Ever since she had heard that he were a morose and stubborn set of men, was near her she had been cherishing the among whom had spread an opinion that hope of visiting him. But now that she was the old order of things was about to give close to him, fear came over her, and she place to a new, and who were inclined to scarcely dared to find out for herself what take advantage of the death of the stern change his terrible wound might have master they had feared, in order to set the wrought in him. Still, a force she could authority of his representatives at defiance. not resist urged her on. She drew near to One morning Marya received from her where he lay, and saw that his face was French governess one of the manifestoes altered only in that it wore a softer, more which the invaders were circulating among youthful expression than she had ever the peasants. Becoming suddenly aware seen on it before. She sank on her knees of her danger, she determined to fly at beside him. He smiled and stretched out once, and sent for the village headman to his hand. From that time she spent with tell him to get horses ready. He de. him every hour which the doctor would clared that none were to be had. All the allow her to dedicate to him. Every even- fodder was gone, he said, seized for the ing she sat by his side, screening from his use of the army. And so the horses had eyes the light of the candle, and knitting been turned loose. Th

peasants ther socks; for he had happened to say that selves, he added, were starving from want old women who knit socks make the best of grain. Marya immediately ordered the nurses, and that there is something which seigneural stores to be thrown open, and soothes the patient in the sight of the their contents distributed among the starvnurse's knitting. He was very quiet and ing villagers. But they were not starving patient. All his old troubles and vexations at all. The story of their want was, a had left him, he knew nothing now of his pure invention; and the gift of corn, informer discontent with life, or of the fear stead of rendering them grateful, merely of death which he had sometimes experi- added to their belief that the moment of enced. At last all his friends and attend their own strength, of their proprietor's ants came to take leave of him; and they weakness, had arrived. News was brought brought with them his boy, and he kissed to Marya that they were assembling outthe child and gave him his blessing, and side and wished to see her. Her servants then lay back and quietly passed away. begged her not to go out to them, but she in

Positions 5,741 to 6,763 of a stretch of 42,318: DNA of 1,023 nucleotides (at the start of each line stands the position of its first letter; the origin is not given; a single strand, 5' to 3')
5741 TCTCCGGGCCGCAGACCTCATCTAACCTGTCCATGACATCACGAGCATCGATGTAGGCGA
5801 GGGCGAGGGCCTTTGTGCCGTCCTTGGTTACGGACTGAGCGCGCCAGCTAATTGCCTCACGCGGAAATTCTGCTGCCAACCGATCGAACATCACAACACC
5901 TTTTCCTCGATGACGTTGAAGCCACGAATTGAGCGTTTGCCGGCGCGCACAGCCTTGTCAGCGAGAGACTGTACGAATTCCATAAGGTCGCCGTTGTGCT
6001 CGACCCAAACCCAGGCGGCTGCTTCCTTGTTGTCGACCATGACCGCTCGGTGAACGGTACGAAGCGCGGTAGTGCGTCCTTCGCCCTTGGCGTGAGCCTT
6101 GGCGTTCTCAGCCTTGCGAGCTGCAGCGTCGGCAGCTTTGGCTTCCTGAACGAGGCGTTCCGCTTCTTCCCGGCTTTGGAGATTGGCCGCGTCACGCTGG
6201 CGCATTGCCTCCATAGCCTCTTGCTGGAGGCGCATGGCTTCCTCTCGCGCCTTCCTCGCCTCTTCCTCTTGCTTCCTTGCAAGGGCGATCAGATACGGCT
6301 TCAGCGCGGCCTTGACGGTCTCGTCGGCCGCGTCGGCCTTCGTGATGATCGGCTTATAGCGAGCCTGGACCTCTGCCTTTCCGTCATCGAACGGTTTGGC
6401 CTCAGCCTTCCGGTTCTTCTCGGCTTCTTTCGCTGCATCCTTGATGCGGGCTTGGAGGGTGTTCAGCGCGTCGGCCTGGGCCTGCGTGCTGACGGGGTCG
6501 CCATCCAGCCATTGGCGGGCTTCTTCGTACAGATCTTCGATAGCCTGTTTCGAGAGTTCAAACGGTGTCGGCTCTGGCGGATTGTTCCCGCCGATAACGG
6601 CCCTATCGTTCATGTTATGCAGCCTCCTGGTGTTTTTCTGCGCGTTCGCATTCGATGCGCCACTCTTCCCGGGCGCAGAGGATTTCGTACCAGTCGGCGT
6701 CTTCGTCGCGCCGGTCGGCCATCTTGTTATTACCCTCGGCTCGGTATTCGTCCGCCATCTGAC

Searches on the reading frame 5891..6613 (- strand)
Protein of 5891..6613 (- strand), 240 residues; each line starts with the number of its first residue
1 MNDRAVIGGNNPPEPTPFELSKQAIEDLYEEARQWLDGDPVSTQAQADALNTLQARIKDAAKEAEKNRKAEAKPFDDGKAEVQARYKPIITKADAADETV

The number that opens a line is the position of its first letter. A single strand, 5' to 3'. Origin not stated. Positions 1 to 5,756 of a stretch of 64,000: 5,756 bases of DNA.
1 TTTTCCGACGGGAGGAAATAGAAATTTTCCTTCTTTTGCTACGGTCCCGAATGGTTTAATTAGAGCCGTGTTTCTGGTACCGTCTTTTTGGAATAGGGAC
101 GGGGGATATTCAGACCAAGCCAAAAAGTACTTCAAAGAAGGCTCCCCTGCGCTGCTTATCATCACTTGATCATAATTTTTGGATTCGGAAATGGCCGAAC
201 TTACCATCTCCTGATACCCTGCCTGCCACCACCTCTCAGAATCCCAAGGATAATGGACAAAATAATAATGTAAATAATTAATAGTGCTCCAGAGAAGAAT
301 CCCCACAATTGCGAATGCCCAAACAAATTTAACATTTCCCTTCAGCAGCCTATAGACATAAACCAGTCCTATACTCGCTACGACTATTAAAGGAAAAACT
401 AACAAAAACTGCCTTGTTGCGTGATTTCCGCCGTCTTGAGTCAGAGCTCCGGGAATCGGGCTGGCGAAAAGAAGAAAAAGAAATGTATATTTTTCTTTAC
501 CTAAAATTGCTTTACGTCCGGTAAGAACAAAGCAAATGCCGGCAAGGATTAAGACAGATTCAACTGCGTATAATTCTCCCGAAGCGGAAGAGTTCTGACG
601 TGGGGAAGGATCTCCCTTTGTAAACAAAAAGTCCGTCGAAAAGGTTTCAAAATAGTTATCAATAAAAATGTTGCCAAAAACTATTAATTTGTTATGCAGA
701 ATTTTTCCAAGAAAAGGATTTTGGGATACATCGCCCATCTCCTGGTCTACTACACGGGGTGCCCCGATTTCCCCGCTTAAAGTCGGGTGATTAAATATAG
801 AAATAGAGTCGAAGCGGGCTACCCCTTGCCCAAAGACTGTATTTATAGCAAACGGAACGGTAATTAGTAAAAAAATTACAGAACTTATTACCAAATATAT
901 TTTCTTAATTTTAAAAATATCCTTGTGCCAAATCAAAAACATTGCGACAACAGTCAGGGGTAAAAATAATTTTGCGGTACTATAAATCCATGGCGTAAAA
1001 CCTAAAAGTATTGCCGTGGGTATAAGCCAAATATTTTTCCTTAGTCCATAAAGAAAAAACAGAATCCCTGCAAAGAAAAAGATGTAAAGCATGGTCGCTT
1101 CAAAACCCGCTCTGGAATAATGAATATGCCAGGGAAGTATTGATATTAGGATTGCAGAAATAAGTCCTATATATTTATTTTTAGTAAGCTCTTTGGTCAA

sisted on going.

Our needs are the same, During Bolkonsky's last hours his sister and we will share all things in common. Marya also was with him. Her stern old All that I have is yours," she said, gazing father had been suddenly struck down at the faces of the men who stood near by paralysis. For some little time he lin- I her. They in turn looked steadily at her,